Twitty explained to her that he was Jewish. “She asked me why I was in Israel. I explained I was invited to the Jerusalem Jewish Film Festival, which could also be easily verified. She then asked what I did for a living, and I explained I was a food writer and taught Hebrew school in America. She really didn’t understand some of what I was telling her, and besides that her look changed to a tight disingenuous smile… Both my friend and I deduced from her body language that she did not believe a word out of my mouth, she looked really disturbed, even worried. In fact, had she checked, she would have found out that I won a first-place essay prize from Birthright that year.”

The woman consulted with someone, and then a different agent, a man, came over and “asked me the standard security questions, rapid-fire. He asked me a lot of questions about who packed my bags and what was in my bags. He asked me even more questions to verify my Jewish identity. Did I speak Hebrew?... He asked me if I converted Orthodox, and I said yes." Twitty even showed his him pictures of his conversion certificate. "He asked ‘How did you get this? Who gave you this paper?’… He asked me what shul (synagogue) I belonged to and when I went there and for what purpose. Every few sentences he would reverse the order and re-ask the same questions... I used as many Hebrew/Jewish terms as I could muster.”

CIA shows agents how to keep their cover at Israeli airport

At the next stage of the check-in process, Twitty was questioned by a third security agent, “who did a short repeat interview of what I dealt with downstairs, only this time I was more adamant about being Jewish... He was adamant about re-asking the same questions about weapons and liquids and assumptions that I was working with someone. I didn’t get it.” Twitty noticed that “all of the Black people I saw that evening were in the same line [as I was], including an older African American woman in a wheelchair. There were several Arab or Muslim women in the same line.” Twitty’s bags did not arrive with him when he landed in the United States.

Demeaned at Ben-Gurion airport: 'Now you know what Jews endured'

He adds, “This was a lovely trip to Israel before that moment… I know that my experience was not uncommon and I know some groups get far more scrutiny, face detainment, imprisonment or worse. I was scared, upset and offended. I knew it wasn’t that bad in the larger scheme, but I was also keenly aware of the double standard based on color and appearance.” It felt, he says, “like someone had hit me with a bat in the stomach. It was just a reminder of how some people will never see me as Jewish… I thought being a ‘guest of honor’ meant something.”

A spokesperson for the Airports Authority stated, “We regret the passenger’s feelings and are doing all we can to ensure the passengers’ safety and security.”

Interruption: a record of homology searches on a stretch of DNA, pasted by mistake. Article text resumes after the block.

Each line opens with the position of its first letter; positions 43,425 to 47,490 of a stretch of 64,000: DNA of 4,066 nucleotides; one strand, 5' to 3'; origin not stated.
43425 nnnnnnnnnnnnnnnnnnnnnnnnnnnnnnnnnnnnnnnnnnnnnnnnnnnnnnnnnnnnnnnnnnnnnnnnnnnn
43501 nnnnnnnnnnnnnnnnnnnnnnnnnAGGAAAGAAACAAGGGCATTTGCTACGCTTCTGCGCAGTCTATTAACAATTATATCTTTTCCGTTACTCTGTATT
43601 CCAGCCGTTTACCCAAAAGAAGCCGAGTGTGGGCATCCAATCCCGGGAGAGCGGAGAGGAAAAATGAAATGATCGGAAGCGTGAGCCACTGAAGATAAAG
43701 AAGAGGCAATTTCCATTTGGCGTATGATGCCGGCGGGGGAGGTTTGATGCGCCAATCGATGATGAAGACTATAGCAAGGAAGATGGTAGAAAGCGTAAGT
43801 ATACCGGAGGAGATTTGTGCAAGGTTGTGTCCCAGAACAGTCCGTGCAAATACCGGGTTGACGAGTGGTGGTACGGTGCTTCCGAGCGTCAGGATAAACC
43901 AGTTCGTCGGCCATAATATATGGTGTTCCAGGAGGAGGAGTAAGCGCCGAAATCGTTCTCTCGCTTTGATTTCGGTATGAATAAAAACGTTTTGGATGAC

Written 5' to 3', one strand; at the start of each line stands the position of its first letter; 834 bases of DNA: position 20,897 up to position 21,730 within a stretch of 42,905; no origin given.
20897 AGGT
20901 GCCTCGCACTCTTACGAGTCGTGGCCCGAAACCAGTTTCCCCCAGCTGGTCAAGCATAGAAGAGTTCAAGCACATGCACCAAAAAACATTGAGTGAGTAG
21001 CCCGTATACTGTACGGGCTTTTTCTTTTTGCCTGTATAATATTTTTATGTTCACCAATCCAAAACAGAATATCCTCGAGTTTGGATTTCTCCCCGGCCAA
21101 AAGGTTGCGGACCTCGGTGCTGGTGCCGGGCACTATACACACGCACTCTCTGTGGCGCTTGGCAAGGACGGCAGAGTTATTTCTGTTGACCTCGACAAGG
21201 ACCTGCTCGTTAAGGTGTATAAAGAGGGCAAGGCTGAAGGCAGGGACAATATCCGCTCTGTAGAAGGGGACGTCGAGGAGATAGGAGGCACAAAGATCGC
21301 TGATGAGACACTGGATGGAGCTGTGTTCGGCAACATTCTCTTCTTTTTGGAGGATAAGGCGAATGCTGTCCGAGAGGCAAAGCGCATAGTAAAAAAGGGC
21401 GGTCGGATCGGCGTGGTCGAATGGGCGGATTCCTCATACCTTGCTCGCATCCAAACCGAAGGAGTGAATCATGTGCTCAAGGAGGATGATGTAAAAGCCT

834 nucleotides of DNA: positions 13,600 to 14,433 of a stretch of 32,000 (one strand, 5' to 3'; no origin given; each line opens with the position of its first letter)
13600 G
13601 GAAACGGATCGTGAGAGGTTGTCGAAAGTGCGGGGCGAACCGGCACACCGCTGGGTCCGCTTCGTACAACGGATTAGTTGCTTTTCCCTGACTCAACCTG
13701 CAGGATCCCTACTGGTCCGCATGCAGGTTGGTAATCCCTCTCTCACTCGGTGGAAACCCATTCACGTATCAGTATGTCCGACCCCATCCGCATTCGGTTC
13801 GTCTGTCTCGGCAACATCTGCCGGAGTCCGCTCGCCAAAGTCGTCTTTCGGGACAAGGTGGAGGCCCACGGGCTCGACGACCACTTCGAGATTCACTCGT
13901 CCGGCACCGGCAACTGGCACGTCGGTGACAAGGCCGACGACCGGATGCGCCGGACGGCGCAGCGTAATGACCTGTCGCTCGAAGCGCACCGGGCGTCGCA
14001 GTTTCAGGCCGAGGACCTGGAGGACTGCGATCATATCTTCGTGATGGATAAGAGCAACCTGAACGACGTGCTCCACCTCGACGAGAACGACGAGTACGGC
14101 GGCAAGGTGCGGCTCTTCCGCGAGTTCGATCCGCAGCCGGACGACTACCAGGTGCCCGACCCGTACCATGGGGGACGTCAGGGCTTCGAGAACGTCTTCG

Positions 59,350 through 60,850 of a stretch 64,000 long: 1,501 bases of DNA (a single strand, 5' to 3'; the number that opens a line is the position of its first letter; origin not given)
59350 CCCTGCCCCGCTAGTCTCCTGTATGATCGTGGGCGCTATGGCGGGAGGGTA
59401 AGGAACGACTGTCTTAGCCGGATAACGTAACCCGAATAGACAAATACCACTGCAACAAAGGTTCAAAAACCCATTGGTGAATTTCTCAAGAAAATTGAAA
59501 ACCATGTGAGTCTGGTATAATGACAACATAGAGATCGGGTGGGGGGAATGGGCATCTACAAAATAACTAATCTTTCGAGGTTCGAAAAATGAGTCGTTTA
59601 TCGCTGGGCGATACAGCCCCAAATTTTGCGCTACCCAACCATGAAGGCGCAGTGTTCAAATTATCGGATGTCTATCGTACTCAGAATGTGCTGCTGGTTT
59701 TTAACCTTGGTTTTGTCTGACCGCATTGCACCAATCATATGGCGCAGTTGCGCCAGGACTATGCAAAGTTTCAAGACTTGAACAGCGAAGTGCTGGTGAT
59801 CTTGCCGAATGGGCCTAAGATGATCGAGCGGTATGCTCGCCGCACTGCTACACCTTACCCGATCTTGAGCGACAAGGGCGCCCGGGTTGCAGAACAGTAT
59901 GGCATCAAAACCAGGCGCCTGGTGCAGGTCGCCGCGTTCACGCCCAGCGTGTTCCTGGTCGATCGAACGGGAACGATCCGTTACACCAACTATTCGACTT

read more: https://www.haaretz.com/jewish/features/.premium-1.635487
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Re: Leaving Tel Aviv: My Experience Through Airport Security at Ben Gurion

Post by Shady2 on Wed Oct 11, 2017 4:02 pm

Sassy wrote:Black and Jewish? Try Explaining That to Israel's Airport Security

Michael Twitty, a Jewish African-American culinary historian, who was a guest of the Jewish Film festival in Jerusalem, endured humiliating treatment at Ben-Gurion Airport. Irrespective of religion, race or gender? Not in these parts.

He teaches Hebrew in Jewish schools in the United States, underwent an Orthodox conversion to Judaism and has been profiled in major Jewish newspapers everywhere (including Haaretz, on December 19, 2014). He was in Israel during Hanukkah as a special guest of the Jewish Film Festival held at the Jerusalem Cinematheque. But when Michael Twitty arrived at Ben-Gurion Airport to fly back to the U.S. he was interrogated rudely, his Judaism was called into question, his personal effects were taken from him – and he seethed with anger and humiliation.

In 2007, the Association for Civil Rights in Israel went to court against the demeaning treatment meted out to non-Jews at Ben-Gurion Airport and at El Al check-in venues abroad. ACRI noted that the security checks to which Israel’s Arab citizens are subjected at airports are far more rigorous than those undergone by Jewish passengers, including those who are not Israeli citizens. The fact that a passenger is an Arab are apparently reason enough to subject him to a thorough check, even if there were no suspicions against him. ACRI requested that equal and substantive criteria be set for the scope and level of security checks for all passengers, Jewish and Arab alike. Earlier this year, the state announced that changes had been introduced in the method of security checks, but according to ACRI they do not remedy the problems it cited.

But it seems that Arabs are not the only “usual suspects.” During the check of Twitty he was separated from his partner, who is non-Jewish and white. He was asked the standard questions and allowed through, but Twitty’s story was just beginning. The security woman “asked me had I been to Israel before,” Twitty said in an email. “I replied that I had. She asked when and I answered honestly, 2004.” When she asked why I had visited then, “I replied [that] I came on Taglit [the Birthright project]. She immediately gave me an incredulous look.”

What to expect at Ben Gurion Airport

Twitty explained to her that he was Jewish. “She asked me why I was in Israel. I explained I was invited to the Jerusalem Jewish Film Festival, which could also be easily verified. She then asked what I did for a living, and I explained I was a food writer and taught Hebrew school in America. She really didn’t understand some of what I was telling her, and besides that her look changed to a tight disingenuous smile… Both my friend and I deduced from her body language that she did not believe a word out of my mouth, she looked really disturbed, even worried. In fact, had she checked, she would have found out that I won a first-place essay prize from Birthright that year.”